Congress should ensure that these voices are heard by the FISA courts by requiring them to appoint at least one amicus with expertise in civil liberties in every case that meets the expanded standards outlined above. But the courts don’t need to wait for Congress to act – they can start expanding the amicus pool to include a greater diversity of experiences.
Expand the Amicus Role
Even when amici are tapped, their mandate can be limited by the scope of the questions posed by the appointing court. For example, when the FISC reviewed the government’s annual request for reauthorization for the Section 702 program in 2018, amici were specifically appointed to address two questions relating to “abouts” collection (the collection of communications that are not just to or from but “about” a target). The court did not solicit or evaluate amicus perspectives with regard to the multitude of other significant issues revealed in the course of the review, including the previously unknown FBI practice of conducting “batch queries,” which are searches of Section 702 data using multiple query terms at once, some of which may not meet the requirement of being reasonably likely to return foreign intelligence information.
Congress should clarify that, as already reflected in the USA Freedom Act statute, when amici are appointed, they may weigh in on any issue relevant to the case, not just on the issues identified by the court as requiring amicus involvement.
Amici also should be given the ability to bring issues to the attention of the FISCR. Such an avenue would have been important in the Section 702 authorizations in which amici were involved. In 2015, the FISC rejected Jeffress’ suggestion that the FBI be required to document its justifications for backdoor searches of Section 702 information. If she had been able to bring the issue to the FISCR, it might not have taken until 2018 to impose this sensible and relatively modest safeguard; by that time, the bureau had clearly abused this authority.
Amici’s inability to bring issues to the attention of the FISCR further disadvantages them vis-à-vis the government. In the wake of the 2018 Section 702 authorization in which the FISC required the FBI to follow statutory requirements for collecting information on its searches for Americans’ information and imposed the documentation requirement, the government appealed to the FISCR. But Jeffress and the other two amici had no obvious procedural mechanism for bringing critical issues – such as whether querying of Section 702 data requires its own Fourth Amendment analysis – to the attention of the FISCR.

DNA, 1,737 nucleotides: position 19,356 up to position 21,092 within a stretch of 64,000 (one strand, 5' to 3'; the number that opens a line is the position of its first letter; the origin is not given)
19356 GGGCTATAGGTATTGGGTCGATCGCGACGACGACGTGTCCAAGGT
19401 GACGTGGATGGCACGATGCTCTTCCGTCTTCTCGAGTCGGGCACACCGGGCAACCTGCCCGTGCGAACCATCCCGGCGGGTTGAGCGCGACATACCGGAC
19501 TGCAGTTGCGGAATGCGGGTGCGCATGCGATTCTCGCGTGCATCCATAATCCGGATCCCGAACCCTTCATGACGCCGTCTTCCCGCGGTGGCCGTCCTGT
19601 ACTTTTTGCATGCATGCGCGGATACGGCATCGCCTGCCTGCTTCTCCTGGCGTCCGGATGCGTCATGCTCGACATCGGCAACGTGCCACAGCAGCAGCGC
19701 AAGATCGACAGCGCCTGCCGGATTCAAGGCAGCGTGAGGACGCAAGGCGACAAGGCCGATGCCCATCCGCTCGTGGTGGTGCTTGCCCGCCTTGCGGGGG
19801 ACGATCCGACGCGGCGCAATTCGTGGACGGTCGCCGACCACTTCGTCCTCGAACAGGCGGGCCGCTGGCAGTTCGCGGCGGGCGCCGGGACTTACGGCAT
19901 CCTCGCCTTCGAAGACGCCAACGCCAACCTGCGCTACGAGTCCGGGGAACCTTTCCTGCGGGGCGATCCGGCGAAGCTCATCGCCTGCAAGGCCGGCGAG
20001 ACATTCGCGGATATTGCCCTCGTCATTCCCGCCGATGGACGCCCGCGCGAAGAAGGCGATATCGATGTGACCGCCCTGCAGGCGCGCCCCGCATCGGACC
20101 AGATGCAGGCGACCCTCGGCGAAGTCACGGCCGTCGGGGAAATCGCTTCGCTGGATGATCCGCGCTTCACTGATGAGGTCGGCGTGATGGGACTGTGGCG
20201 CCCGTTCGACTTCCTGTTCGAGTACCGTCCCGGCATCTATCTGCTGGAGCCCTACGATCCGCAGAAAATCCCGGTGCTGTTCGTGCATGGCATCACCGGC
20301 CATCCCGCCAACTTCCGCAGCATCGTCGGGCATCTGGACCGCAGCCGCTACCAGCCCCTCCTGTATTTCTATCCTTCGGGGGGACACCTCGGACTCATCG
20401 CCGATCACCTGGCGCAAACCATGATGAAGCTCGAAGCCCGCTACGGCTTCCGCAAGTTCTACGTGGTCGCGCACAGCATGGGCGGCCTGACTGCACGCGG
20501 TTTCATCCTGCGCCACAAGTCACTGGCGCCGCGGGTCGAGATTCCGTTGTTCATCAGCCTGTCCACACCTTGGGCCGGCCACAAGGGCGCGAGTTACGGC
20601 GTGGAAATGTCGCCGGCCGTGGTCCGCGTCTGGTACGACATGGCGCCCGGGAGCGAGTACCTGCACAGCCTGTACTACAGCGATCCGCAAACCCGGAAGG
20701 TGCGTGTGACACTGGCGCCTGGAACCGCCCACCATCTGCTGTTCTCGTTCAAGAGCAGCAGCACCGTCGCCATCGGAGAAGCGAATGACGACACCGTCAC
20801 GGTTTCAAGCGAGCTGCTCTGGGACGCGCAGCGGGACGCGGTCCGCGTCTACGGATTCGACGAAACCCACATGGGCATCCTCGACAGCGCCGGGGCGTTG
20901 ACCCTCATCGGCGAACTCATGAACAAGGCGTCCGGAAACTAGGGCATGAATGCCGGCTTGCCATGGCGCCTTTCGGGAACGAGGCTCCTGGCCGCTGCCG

Predecessor bills to the USA Freedom Act gave amici the ability to appeal adverse decisions from the FISC to the FISCR. These were stripped out of the final legislation, in part because of concerns that giving amici standing to appeal could violate Article III of the Constitution and separation-of-powers principles. But standing concerns should not preclude allowing amici to bring to the attention of the FISCR issues that they believe were wrongly decided. In cases where amici are appointed, the SAPRA legislation, for example, would enable them to refer matters for en banc review or to the FISCR as the court “considers appropriate,” and to refer FISCR decisions to the Supreme Court as the court “considers appropriate.” Allowing the courts to make the ultimate decision on “appropriateness” avoids the concern that amici are not parties to the case with standing to bring appeals.
Amici also need better access to information. For an amicus to make the best argument, she must have access to relevant information and documents. However, the USA Freedom Act left it to the FISA courts to determine what materials should be provided to an amicus. In at least one case, the 2015 Section 702 reauthorization, amicus Jeffress was not provided access to a set of FBI procedures from 2011, which limited her analysis.
Congress should ensure that amici have access to all materials that could impact their analyses by adopting a provision included in an earlier version of the USA Freedom Act – introduced by Senator Patrick Leahy (D-CT) and supported by 58 senators – mandating that amici “shall have access to all relevant legal precedent, and any application, certification, petition, motion, or such other materials as are relevant” to their duties.
Since Snowden revealed details of the NSA’s massive surveillance operations in 2013 and the FISC’s approval of a program focused on Americans, the agency and the FISA courts have made significant progress on transparency. This is in part due to the USA Freedom Act’s requirement that the Director of National Intelligence (DNI), in consultation with the Attorney General, conduct declassification reviews of all FISA court rulings that include significant constructions or interpretations of law, unless the DNI deems the withholding of documents “necessary to protect the national security of the United States or properly classified intelligence sources or methods.”